Reviewed by: Evan D. Baltz
|Better than Average
|2 hr. 01 min.
|Year of Release:
Daniel Brühl (Daniel Bruhl)
|Sony Pictures Classics, a division of Sony Pictures Entertainment
What would you do to protect someone you love? How far would you go? Are there ideas in life more important than money, possessions, or even freedom? Are there circumstances where lying or pretending are noble? These are just a few of the questions one ponders after watching the Wolfgang Becker directed film “Good bye, Lenin!”
This German language picture (with English subtitles) reaches out beyond the boundaries of language, culture, and politics to grab the heart and stir the soul. It is an immensely profound, yet simple, beautiful, and funny adventure, crafted with care and originality.
The story opens with Alex Kerner (Daniel Brühl) as a young boy in 1979 East Berlin. His dreams are of being a cosmonaut like his (and East Germany’s) hero Sigmund Jähn (the first East German in space). Such idealic dreams in eastern block countries rarely came true. And when we next see Alex, 10 years later, he is now a teenager with a menial TV repair job. He has a sister who now has a child with her ex-boyfriend. His father has left the family some years ago to go to the west to be with another woman. His mother is a proud East German who believes in her country, but believes it could still improve and take better care of its citizens. She is an active member of the party and works to better her country, from the inside. She believes that if all East Germans would leave for the west, then no one would be left to better their country.
The events of 1989 begin to develop rapidly. But as the DDR celebrates its 40th anniversary, Alex’s mother, Christiane Kerner (Kathrin Sass) suffers a heart attack that puts her into a coma. During the next eight months, as Christiane “sleeps,” the world around her drastically changes. The Iron Curtain collapses and the Berlin Wall is torn down. Western culture quickly advances into the former DDR. As the young people celebrate their new freedom, Christiane sleeps. Alex begins to fall in love with a nurse at the hospital where his mother is located. He plans his daily visits around Lara’s (Chulpan Khamatova) work schedule. As the relationship grows, his mother finally awakens from her coma, and Alex is carefully instructed by the doctor that she is still in serious danger and could die if she has any excitement.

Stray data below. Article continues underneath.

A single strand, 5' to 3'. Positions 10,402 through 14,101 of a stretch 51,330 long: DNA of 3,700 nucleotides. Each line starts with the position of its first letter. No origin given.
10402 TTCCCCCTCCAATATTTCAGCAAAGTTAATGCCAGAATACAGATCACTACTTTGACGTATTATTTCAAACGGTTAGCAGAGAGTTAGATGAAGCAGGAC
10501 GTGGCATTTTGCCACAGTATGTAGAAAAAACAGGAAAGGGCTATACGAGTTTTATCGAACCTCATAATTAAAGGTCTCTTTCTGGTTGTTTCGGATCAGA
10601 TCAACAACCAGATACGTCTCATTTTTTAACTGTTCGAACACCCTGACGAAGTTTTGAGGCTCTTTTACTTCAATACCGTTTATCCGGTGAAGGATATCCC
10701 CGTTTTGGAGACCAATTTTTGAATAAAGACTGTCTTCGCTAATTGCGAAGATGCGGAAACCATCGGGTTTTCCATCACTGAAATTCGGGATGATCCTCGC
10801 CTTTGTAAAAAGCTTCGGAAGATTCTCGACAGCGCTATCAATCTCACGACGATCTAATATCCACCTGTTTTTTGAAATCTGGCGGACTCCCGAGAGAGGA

But the world has changed so much. Alex knows that his mother would not be able to handle the news of the demise of her beloved country. Alex convinces his family and friends to therefore pretend that everything is just the same and that the DDR still exists. It is an immense undertaking. He changes her room decorations. He empties new brands of foods into old containers. He enlists a friend to help play old DDR news shows for his mother. He convinces his mother’s friends to play along. It is a 24/7 effort, all for the benefit of his mother, whom he loves and wants to be happy.
Alex recreates the simpler life of the defunct DDR every day for his mother. He himself even begins to enjoy the simplicity of her small one room world. This daily routine gives him a sense of purpose. Those around him begin to think he has gone to far, but Alex continues to strive to make his mother happy.
This scenario opens up several very comical scenes, which play with just the right tone of sentimentality and affection. You begin to wonder how long he will actually be able to continue with the plan. We are on his side, hoping nothing will befoul his wonderful motives.